Though Bob Sanders was stand-up about his role in the Packers' poor defensive performance Sunday against the Houston Texans, it was difficult for him to keep his head up.
Meeting with a small group of reporters in the hallway just outside the Packers' locker room, Green Bay's defensive coordinator almost seemed embarrassed by what he just saw — that is, his defense giving up 549 yards to a 5-7 team on a bitterly cold December day at Lambeau Field.
"It is my responsibility," said Sanders, "so I take that responsibility and will continue to work hard and try to get the guys in position. We have a good team, we have good players. We just have to get them in better position to make the plays that they can make. That starts with me."
What has been a difficult season for the Packers' defense, and a particularly awful three-game stretch, hit rock bottom Sunday. The Texans, playing for the first time at Lambeau, and quarterback Matt Schaub, playing his first game in four weeks, beat the Packers 24-21 on a 40-yard field goal by Kris Brown as time expired.
Even with a game-time temperature of just 3, Schaub had his way with the Packers, throwing for 414 yards on 28-of-42 passing. Only two quarterbacks (Marc Bulger in 2004 and Randall Cunningham in 1998) have thrown for more yards against the Packers at Lambeau Field.
To make matters worse, the Packers had trouble stopping the run again, too, and they had virtually no pass rush even when they blitzed. Add it up, and the Texans' 549 yards are the most the Packers have surrendered since the famous 48-47 "Monday Night Football" victory over the Redskins in 1983.
"The big plays are something that has kind of lingered of late," coach Mike McCarthy said. "If you go back to New Orleans all the way through today's game, we're making big plays, getting turnovers, but we definitely can't offset it. It's an explosive-gains National Football League, and we're not doing our job in holding that part down."
As bad as the Packers' defense was in allowing yards, it did force four turnovers and had a chance to at least send the game to overtime. With the game tied at 21 and less than 2 minutes remaining, new Packers punter Jeremy Kapinos pinned the Texans deep when his 35-yard punt was downed at the 3-yard line line by Spencer Havner.
"That is about as bad a situation as you can be in," Texans coach Gary Kubiak said. "They had two timeouts. You have to get the ball out of your own end zone and you are probably thinking, ‘How do I get to overtime?' So, we said, ‘Let's pound it out a couple of yards, let's take a shot with Andre (Johnson) on the second play,' but we didn't get the coverage that we wanted. Matt dumped the ball to Vonta (Leach), and he makes the best catch that I have ever seen him make. Now all of a sudden, we go from being nonaggressive trying to get to overtime to being aggressive and trying to win the game."
Leach's 22-yard catch-and-run gave the Texans new life with 1:34 remaining. It also took Nick Collins out of the game as he was injured on the tackle and did not return.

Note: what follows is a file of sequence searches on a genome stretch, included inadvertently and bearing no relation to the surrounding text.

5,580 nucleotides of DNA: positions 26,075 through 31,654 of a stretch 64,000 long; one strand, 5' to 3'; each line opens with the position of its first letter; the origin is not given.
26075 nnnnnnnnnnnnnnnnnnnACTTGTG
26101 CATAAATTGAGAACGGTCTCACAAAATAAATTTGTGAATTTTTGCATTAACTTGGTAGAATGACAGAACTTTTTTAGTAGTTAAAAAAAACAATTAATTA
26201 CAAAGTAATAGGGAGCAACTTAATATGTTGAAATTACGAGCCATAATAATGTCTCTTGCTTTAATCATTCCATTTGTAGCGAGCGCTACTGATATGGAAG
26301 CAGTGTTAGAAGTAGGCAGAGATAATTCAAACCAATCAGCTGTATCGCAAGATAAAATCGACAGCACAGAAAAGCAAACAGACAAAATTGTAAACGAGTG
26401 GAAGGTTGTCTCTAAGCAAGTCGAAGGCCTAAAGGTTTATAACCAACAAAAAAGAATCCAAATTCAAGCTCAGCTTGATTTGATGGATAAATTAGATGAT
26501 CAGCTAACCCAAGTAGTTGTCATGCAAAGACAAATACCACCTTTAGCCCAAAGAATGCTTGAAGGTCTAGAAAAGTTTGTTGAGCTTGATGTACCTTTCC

From there, the Texans went to work in the middle of the field against the Packers like they had all day. The big play to set up the winning field goal came when Owen Daniels burned linebacker Desmond Bishop for a 27-yard gain down to the 25-yard line with just 25 seconds left.
Also not helping the Packers' cause on the final drive was Collins' replacement, Aaron Rouse. The second-year safety was lined up much too deep, some 30 yards from the line of scrimmage for most of the drive, thereby creating a favorable passing situation for the Texans underneath the coverage.
"We've just got to do a better job protecting the middle," said Sanders. "That's what our defense is based on — protecting the middle."
While Al Harris did a decent job on the NFL's leading receiver, Andre Johnson (four catches for 55 yards), it was Kevin Walter (six catches for 146 yards and a 58-yard touchdown) and Daniels (six catches, 65 yards) who did most of the damage. They were on the receiving end of a number of effective play-action fakes by Schaub that had the Packers scrambling.
"With the aggressive nature of our defense," said cornerback Tramon Williams, "they did a good job with their play-calling and it paid off for them."
Though the Packers blitzed more than usual, they recorded only one sack. Take away defensive end Aaron Kampman, and the Packers have just 11.5 sacks. Only 2.5 of those are from active defensive linemen.
"The pass rush ties into coverage," said McCarthy. "If you want to be aggressive in a man-to-man scheme ... the pass rush factors into that. It's the ability to push the pocket and rush the passer to take away their No. 1 receiver in their route progression. I think it's not always just the pass defense of the secondary. You have got to factor in the pass rush. When those two don't work hand in hand, you have issues. They were aggressive going down the field on us. They had some double moves that they were able to convert on us. You have to weigh it both ways. The pass coverage fits with the pass rush."
Now 5-8, the Packers are all but out of the NFC playoff picture. The nature of the loss Sunday was all too familiar to the Packers and their defense, now on the receiving end of five losses by four points or less this season.
"We were in position to win the game," said Sanders. "It starts with me. We didn't get it done. It hurts, but we've got to go back to work."
Matt Tevsh has covered the Packers since 1996. E-mail him at firstname.lastname@example.org
Defense hits rock bottom vs. Texans
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